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Java Method Overloading



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In Java, you can define two or more methods in the same class that share the same name, as long as their parameter declarations are dissimilar. When this is the case, then the methods are said to be overloaded, and the process is referred to as the method overloading.

Method overloading is one of the way that Java supports polymorphism. If you have never used a language that allows method overloading, then the concept may seem strange for you. But you will see, method overloading is one of the Java's most exciting and useful features.

Java Method Overloading Rule

When an overloaded method is invoked, Java uses the type and/or the number of arguments as its guide to determine which version of the overloaded method to actually call. Therefore, overloaded methods must differ in the type and/or the number of their parameters. While overloaded methods may have dissimilar return types, the return type alone is insufficient to distinguish the two versions of method. Whenever Java encounters a call to an overloaded method, it is simply executes the version of the method of which the parameters match the arguments used in the call.

Java Method Overloading Example

Following is a simple example program that illustrates the method overloading in Java:

/* Java Program Example - Java Method Overloading
 * This program demonstrate the method overloading
 * concept of Java
 */
   
class OverloadDemo
{
    void test()
    {
        System.out.println("No parameters");
    }
    
    /* Overload the test for one integer parameter */
    void test(int a)
    {
        System.out.println("a : " + a);
    }
    
    /* Overload the test for two integer parameters */
    void test(int a, int b)
    {
        System.out.println("a is " + a + "\nb is " + b);
    }
    
    /* Overload the test for a double parameter */
    double test(double a)
    {
        System.out.println("double a : " + a);
        return a*a;
    }
}

class Overload
{
    public static void main(String args[])
    {
	
        OverloadDemo ob = new OverloadDemo();
        double result;
        
        /* all the version of method test() */
        ob.test();
        ob.test(100);
        ob.test(100, 200);
        
        result = ob.test(123.25);
        
        System.out.println("Result of ob.test(123.25) is " + result);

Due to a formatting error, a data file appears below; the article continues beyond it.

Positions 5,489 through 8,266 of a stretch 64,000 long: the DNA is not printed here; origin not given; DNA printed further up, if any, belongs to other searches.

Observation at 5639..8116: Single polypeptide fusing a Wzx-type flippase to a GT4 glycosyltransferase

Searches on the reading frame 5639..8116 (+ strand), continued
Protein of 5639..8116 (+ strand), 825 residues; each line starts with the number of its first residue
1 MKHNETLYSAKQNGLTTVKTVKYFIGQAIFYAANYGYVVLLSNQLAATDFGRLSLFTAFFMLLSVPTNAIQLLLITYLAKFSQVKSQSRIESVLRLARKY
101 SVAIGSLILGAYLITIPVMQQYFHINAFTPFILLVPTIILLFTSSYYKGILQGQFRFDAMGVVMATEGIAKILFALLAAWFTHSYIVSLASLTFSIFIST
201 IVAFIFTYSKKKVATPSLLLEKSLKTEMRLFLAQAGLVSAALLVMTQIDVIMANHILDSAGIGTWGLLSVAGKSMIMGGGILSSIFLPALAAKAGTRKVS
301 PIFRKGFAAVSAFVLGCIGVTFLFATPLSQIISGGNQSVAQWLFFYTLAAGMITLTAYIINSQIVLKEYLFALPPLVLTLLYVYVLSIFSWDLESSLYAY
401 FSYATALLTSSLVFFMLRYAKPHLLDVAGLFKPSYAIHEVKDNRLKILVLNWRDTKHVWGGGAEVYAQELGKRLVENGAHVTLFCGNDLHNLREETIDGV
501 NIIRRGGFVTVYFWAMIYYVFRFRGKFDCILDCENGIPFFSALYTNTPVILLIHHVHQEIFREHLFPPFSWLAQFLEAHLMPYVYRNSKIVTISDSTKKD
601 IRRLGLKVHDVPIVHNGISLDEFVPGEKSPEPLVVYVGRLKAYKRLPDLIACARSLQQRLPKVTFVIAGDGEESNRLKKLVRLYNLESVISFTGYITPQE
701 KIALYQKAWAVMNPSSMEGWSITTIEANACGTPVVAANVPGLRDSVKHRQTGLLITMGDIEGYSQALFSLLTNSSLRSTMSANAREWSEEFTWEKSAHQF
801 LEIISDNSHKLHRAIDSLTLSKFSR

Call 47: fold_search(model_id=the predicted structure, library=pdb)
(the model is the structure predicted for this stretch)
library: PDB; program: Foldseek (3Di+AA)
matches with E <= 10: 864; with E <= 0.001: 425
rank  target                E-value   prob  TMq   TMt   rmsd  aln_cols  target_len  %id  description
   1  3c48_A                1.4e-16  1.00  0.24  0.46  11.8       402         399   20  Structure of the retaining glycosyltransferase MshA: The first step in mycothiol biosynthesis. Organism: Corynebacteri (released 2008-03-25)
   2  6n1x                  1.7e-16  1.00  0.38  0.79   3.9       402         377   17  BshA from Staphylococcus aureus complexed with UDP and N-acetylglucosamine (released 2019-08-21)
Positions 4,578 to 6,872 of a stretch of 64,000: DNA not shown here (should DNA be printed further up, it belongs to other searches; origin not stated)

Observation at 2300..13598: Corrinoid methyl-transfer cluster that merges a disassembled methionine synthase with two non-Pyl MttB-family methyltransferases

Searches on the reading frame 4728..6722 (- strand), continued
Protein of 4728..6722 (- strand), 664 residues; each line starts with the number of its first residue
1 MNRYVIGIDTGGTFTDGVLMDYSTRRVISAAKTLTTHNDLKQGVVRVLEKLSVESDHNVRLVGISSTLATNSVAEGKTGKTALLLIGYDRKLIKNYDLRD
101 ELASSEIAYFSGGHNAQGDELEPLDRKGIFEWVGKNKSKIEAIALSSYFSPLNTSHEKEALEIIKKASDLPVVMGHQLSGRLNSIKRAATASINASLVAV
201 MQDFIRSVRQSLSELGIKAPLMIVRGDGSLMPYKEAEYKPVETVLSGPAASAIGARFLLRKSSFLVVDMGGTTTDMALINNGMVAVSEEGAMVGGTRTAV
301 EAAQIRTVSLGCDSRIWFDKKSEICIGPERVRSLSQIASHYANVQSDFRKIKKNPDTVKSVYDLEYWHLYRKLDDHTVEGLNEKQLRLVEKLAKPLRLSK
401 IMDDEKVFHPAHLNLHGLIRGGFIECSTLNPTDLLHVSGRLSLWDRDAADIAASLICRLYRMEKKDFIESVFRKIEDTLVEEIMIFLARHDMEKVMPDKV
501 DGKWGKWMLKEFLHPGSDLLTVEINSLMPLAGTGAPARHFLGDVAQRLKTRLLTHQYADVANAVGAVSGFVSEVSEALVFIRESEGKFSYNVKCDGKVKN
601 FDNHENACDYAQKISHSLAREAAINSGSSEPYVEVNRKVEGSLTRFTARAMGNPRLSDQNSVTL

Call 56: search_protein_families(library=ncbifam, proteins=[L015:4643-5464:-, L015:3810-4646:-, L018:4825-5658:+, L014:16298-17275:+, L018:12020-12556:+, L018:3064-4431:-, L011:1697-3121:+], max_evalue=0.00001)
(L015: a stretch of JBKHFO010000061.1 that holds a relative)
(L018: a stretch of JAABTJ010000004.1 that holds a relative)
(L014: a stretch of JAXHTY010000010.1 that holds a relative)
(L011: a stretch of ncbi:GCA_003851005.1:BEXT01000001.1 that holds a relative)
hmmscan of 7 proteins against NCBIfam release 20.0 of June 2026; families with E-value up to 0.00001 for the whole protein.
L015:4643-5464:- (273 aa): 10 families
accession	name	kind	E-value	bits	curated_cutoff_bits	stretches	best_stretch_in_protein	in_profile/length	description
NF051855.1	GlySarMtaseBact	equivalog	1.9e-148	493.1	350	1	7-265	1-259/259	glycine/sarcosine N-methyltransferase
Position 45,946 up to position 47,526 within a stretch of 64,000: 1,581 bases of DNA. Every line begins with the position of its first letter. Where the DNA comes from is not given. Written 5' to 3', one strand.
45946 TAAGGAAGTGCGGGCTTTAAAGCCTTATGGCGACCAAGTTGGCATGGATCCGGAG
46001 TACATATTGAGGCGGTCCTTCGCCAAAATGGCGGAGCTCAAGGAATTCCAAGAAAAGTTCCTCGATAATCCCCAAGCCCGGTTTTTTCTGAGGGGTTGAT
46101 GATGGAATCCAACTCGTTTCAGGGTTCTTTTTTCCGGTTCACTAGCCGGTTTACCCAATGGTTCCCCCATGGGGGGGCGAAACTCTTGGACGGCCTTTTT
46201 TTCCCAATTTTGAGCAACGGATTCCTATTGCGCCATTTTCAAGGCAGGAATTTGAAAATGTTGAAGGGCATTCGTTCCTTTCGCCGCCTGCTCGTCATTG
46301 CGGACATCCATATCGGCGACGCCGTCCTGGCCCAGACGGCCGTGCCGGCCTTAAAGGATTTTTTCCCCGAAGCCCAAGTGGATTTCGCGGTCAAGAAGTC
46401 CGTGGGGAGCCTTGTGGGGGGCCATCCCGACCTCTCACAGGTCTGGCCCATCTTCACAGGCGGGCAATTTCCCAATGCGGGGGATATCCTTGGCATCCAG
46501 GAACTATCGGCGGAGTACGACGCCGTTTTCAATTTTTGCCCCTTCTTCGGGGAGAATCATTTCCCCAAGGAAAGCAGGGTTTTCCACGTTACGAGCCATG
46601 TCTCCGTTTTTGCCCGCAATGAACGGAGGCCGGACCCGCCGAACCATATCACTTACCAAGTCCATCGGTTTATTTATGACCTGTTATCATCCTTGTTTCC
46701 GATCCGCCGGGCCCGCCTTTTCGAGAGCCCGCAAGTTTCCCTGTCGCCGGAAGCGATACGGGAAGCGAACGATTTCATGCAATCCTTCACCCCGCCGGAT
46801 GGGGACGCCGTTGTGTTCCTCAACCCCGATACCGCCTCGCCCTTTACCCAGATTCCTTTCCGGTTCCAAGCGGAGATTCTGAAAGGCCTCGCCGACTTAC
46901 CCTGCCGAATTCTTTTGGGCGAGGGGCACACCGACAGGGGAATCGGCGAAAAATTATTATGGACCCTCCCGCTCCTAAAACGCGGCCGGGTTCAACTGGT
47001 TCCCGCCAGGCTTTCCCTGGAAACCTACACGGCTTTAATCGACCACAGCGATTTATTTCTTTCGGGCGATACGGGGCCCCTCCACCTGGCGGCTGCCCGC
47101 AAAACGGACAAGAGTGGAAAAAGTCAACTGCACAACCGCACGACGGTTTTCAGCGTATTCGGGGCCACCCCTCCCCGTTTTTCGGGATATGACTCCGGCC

}
}

When the above Java program is compile and executed, it will produce the following output:

java methods overloading

As you can see, test() method is overloaded four times as follows:

  1. test() - takes no parameters
  2. test(int a) - takes one integer parameter
  3. test(int a, int b) - takes two integer parameters
  4. test(double a) - takes one double parameter

The fact that the fourth version of the test() also returns a value is of no consequence relative to overloading, since return types don't play a role in overload resolution.

Java Method Overloading Program

When an overloaded method is called, Java looks for a match between the arguments used to call the method and method's parameters. However, this match need not always be exact. In several cases, Java's automatic type conversions can act a role in overload resolution. For example, consider the following program :

/* Java Program Example - Java Method Overloading
 * Automatic type conversion apply to overloading
 */

class OverloadDemo
{
    void test()
    {
        System.out.println("No parameters");
    }
    
    /* overload test for the two integer parameters */
    void test(int a, int b)
    {
        System.out.println("a is " + a + "\nb is " + b);
    }
    
    /* overload test for a double parameter */
    void test(double a)
    {
        System.out.println("Inside test(double) a : " + a);
    }
}

class Overload
{
    public static void main(String args[])
    {
	
        OverloadDemo ob = new OverloadDemo();
        int i = 88;
        
        ob.test();
        ob.test(100, 200);
        
        ob.test(i);   // this will invoke test(double)
        ob.test(123.2);   // this will invoke test(double)
		
    }
}

When the above Java program is compile and executed, it will produce the following output:

java methods overloading example

As you can see, this version of the OverloadDemo does not define test(int). Therefore, when test() is called with an integer argument inside the Overload, no matching method is found. However, Java can automatically convert an integer into double, and this conversion can be used to resolve the call. Therefore, after test(int) had been defined, it would have been called rather. Java will employ its automatic type conversions only if no exact match is found.


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